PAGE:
We are going to define some random variables with values in $$\{0,1\}.$$ To do this, pick a column $$j$$ in the matrix and let the value of $$X_j$$ for any collection of $$\mathcal{B}=\{i_1,i_2,\ldots,i_k\}$$ be the product of all the entries for those bags:

$$X_j(\mathcal{B}) = \prod_{i\in\mathcal{B}} a_{ij}.$$

For instance, for the collection of bags $$\mathcal{B}=\{a,b,c\}$$ we will consider the corresponding rows of $$\mathcal{A}$$ (the first three). There are five corresponding random variables:

\begin{aligned} X_{\text{black}}(\{a,b,c\}) &= a_{a,\text{black}}\,a_{b,\text{black}}\,a_{c,\text{black}} = (1)(1)(1) = 1; \\ X_{\text{blue}}(\{a,b,c\}) &= a_{a,\text{blue}}\,a_{b,\text{blue}}\,a_{c,\text{blue}} = (1)(0)(1) = 0; \end{aligned}

and so on.

Clearly, the value of $$X_j$$ is $$0$$ if and only if $$j$$ is not an element of at least one bag in the collection. Consequently, letting $$n = |S|$$ be the number of columns of $$\mathbb{A},$$ the cardinality of the union of all bags in a collection $$\mathcal{B}$$ (its "union count") is given by

$$\text{Union count}(\mathcal{B}) = n - X(\mathcal{B})$$

where

$$X(\mathcal{B}) = \sum_{j\in S} X_j(\mathcal{B}).$$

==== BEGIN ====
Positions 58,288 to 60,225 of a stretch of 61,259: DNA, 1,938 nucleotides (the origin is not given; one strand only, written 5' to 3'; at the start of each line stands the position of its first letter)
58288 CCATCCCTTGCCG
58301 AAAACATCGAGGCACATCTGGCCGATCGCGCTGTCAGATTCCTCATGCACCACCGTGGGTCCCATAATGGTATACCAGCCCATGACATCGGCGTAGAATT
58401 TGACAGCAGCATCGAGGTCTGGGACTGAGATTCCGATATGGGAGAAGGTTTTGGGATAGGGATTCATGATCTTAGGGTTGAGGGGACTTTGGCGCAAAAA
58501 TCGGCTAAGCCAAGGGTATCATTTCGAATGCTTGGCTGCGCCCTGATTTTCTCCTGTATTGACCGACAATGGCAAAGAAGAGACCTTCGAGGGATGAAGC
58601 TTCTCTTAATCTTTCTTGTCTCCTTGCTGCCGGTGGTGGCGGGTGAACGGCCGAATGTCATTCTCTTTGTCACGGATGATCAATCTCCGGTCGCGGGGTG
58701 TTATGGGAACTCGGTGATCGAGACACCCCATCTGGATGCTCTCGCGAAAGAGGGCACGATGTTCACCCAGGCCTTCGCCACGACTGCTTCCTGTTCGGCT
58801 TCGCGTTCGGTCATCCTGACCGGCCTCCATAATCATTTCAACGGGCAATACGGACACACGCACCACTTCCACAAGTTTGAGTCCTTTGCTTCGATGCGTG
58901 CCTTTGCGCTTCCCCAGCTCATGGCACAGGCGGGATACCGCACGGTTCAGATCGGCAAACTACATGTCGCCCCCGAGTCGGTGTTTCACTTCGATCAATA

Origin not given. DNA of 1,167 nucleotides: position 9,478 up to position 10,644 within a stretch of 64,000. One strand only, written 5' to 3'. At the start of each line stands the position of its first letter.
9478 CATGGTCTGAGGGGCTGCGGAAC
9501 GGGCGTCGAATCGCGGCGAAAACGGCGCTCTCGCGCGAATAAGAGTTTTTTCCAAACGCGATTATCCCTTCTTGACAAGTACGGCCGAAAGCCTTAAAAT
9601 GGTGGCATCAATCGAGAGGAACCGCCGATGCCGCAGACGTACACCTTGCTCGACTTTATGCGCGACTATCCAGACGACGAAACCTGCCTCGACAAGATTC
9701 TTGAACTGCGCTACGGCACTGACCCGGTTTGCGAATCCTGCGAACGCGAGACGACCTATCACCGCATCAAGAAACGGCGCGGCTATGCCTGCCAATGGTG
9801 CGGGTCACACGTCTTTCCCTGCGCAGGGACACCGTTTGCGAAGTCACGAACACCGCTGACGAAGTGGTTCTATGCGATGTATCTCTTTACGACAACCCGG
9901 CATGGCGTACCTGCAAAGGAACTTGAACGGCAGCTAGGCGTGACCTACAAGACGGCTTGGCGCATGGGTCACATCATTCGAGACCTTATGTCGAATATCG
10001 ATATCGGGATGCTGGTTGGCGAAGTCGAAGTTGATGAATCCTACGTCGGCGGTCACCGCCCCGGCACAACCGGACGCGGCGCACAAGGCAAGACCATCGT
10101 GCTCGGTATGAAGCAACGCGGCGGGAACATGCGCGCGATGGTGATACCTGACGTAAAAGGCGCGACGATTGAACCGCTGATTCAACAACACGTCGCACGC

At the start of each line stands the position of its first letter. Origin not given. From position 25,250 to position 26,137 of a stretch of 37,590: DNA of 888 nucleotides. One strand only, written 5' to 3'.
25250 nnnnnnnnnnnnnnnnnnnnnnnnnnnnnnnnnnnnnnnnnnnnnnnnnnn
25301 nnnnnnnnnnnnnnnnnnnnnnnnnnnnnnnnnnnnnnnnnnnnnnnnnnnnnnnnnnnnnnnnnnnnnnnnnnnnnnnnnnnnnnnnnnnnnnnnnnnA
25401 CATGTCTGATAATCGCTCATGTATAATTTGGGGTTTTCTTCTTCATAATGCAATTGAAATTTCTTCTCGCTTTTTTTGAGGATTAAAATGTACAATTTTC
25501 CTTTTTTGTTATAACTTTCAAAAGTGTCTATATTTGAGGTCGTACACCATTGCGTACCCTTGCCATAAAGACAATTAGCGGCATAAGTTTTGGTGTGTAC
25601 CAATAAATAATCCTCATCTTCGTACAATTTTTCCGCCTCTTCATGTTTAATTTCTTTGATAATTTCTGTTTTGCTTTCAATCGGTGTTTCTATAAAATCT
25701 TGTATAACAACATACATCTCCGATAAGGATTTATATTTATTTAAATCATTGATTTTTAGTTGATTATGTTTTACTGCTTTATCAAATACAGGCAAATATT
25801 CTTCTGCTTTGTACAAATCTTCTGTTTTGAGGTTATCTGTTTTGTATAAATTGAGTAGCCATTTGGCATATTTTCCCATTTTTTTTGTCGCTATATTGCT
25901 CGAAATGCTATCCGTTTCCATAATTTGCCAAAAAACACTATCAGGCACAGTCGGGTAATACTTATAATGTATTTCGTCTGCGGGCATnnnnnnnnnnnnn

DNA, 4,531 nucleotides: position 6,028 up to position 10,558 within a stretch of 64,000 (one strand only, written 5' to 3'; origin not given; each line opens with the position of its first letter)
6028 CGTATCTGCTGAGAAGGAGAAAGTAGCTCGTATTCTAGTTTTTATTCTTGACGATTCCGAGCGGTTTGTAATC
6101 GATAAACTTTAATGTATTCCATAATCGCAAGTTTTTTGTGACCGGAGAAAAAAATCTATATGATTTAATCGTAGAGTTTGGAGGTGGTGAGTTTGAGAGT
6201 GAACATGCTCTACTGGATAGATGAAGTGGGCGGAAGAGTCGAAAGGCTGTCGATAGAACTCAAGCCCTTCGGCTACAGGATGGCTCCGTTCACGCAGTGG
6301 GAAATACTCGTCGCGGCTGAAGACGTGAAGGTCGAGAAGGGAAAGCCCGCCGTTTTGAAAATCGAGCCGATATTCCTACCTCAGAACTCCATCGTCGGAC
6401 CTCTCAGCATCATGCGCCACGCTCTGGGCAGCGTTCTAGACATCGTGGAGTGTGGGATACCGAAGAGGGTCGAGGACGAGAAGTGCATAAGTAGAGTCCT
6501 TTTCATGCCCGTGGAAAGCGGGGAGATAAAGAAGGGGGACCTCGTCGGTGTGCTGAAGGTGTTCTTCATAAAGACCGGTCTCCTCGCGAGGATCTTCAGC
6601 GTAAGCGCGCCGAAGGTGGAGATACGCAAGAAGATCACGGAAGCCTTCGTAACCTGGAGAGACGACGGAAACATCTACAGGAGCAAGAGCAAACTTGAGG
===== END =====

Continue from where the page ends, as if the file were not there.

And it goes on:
I will analyze $$X,$$ because (this should be obvious) it will have the same variance as the union count.

On to the calculations. We need to find means, variances, and covariances of $$X$$ when the domain of $$X$$ is restricted to all subsets of size $$k.$$ (I will use a superscript $$(k)$$ to designate this restriction.) But this is now straightforward.

As a preliminary, for any column $$j$$ of $$\mathbb A$$ let $$m_j$$ be the sum of the column and for any pair of columns $$j, j^\prime$$ let $$m_{jj^\prime}$$ be the sum of the (componentwise) product of those columns:

$$m_j = \sum_{i} a_{ij};\quad m_{jj^\prime} = \sum_{i} a_{ij}\,a_{ij^\prime}.\tag{1}$$

(The latter are the entries of $$\mathbb{A}^\prime \mathbb{A}.$$)

Let $$m$$ be the number of rows of $$\mathbb A$$ (the number of bags).

• The mean of $$X_j^{(k)}$$ is the proportion of $$k$$-subsets of column $$j$$ of $$\mathbb A$$ where all the values are $$1.$$ Since there are $$m_j$$ ones in that column out of all $$m$$ entries, this proportion is the number of $$k$$-subsets of those ones, divided by the total number of possible subsets, $$E\left[X_j^{(k)}\right] = {\binom{m_j}{k}}/{\binom{m}{k}}.$$

• Because the values of every $$X_j^{(k)}$$ are in $$\{0,1\},$$ $$\left(X_j^{(k)}\right)^2 = X_j^{(k)}.$$ Thus, $$E\left[\left(X_j^{(k)}\right)^2\right] = {\binom{m_j}{k}}/{\binom{m}{k}}.$$

• Similarly, the expectation of $$X_j^{(k)}X_{j^\prime}^{(k)}$$ is found by counting all bags $$i$$ where both columns of $$\mathbb A$$ contain $$1$$'s. Thus $$E\left[X_j^{(k)}X_{j^\prime}^{(k)}\right] = \binom{m_{ij}}{k}/{\binom{m}{k}}.$$

We now have all the moments needed to compute the variance-covariance matrix